Given the lingering hangover effects of Benjamin Netanyahu’s arrogant visit upon his American supporters–bitterness (toward Obama), smugness, delusion–the recent testimony of just-retired Mossad Chief Meir Dagan has provided a needed corrective. Like most recent Mossad chiefs, Dagan is a realist. He sees the big, long-term picture. And he excoriates both Netanyahu and Defense Minister Ehud Barak on two critical topics: Iran and the Palestinian peace process.
In the past, Dagan had called an Israeli military strike on Iran “a stupid idea” and he elaborated on that this week:
This week Mr. Dagan, speaking at Tel Aviv University, said that attacking Iran “would mean regional war, and in that case you would have given Iran the best possible reason to continue the nuclear program.” He added, “The regional challenge that Israel would face would be impossible.” Mr. Dagan went on to complain that Israel had failed to put forward a peace initiative with the Palestinians and that it had foolishly ignored the Saudi peace initiative promising full diplomatic relations in exchange for a return to the 1967 border lines. He worried that Israel would soon be pushed into a corner.
Furthermore, Dagan revealed that other recently-resigned military leaders felt the same way:
In recent months, the military chief of staff, Gabi Ashkenazi, and the director of the Shin Bet internal security agency, Yuval Diskin, have also stepped down. Mr. Dagan was quoted in several newspapers as saying that the three of them had served as a counterweight to Mr. Netanyahu and Mr. Barak. “I decided to speak out because when I was in office, Diskin, Ashkenazi and I could block any dangerous adventure,” he was quoted as saying. “Now I am afraid that there is no one to stop Bibi and Barak,” he added, using Mr. Netanyahu’s nickname.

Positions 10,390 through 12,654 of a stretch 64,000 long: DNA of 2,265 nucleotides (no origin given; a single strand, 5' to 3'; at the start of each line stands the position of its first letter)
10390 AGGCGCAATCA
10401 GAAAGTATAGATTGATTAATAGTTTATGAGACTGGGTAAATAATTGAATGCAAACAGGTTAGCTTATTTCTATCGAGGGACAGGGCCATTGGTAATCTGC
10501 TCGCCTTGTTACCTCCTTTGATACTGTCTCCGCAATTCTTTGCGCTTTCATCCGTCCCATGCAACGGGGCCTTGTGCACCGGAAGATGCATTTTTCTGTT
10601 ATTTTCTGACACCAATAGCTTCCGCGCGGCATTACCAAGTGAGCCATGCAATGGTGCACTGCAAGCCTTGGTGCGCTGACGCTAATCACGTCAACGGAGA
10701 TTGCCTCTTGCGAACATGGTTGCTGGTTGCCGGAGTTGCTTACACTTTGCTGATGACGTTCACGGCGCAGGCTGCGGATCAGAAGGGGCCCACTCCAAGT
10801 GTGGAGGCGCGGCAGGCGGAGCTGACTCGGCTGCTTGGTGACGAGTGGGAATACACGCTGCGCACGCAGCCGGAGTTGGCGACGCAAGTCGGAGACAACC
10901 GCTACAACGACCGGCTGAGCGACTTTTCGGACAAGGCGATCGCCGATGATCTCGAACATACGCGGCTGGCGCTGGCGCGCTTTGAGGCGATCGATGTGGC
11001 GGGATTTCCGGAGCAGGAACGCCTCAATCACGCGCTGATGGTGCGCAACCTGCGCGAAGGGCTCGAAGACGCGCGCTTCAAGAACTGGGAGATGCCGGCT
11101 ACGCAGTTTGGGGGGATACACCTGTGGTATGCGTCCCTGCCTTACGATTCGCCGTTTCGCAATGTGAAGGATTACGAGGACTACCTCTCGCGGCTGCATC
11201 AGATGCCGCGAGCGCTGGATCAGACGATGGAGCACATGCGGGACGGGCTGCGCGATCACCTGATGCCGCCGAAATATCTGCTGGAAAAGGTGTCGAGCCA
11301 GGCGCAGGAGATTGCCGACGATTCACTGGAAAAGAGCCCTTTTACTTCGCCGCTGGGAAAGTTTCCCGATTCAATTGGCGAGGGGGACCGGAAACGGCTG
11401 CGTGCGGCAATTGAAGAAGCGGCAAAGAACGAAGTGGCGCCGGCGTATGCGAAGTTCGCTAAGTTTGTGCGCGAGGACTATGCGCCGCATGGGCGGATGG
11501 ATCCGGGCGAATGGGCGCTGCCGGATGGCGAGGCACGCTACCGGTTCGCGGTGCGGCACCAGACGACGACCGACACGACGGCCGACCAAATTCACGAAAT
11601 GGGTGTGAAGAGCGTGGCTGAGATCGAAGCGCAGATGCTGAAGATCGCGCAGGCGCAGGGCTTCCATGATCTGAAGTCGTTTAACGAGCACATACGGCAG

It seems to me that American neoconservatives–as well as fellow-traveling Democrats like Harry Reid and Steny Hoyer–have some explaining to do when they side with Netanyahu, not just against the combined heads of Israel’s internal and external spy services and the Israeli military, but also against their own President, Barack Obama. This also should put a lid on the disgraceful canard, retailed incessantly by the Commentary crowd, that those of us who disagree with Netanyahu are somehow anti-Israel. Indeed, I have far more faith in the judgment of Israel’s defense professionals than I do in the leader of a political party that caters the to whims of religious fanatics, illegal settlers and American evangelicals hoping for the Rapture. I have enough respect for Netanyahu to know that his positions are not just politically expedient; they are heartfelt. But they are terribly, perhaps disastrously, wrong.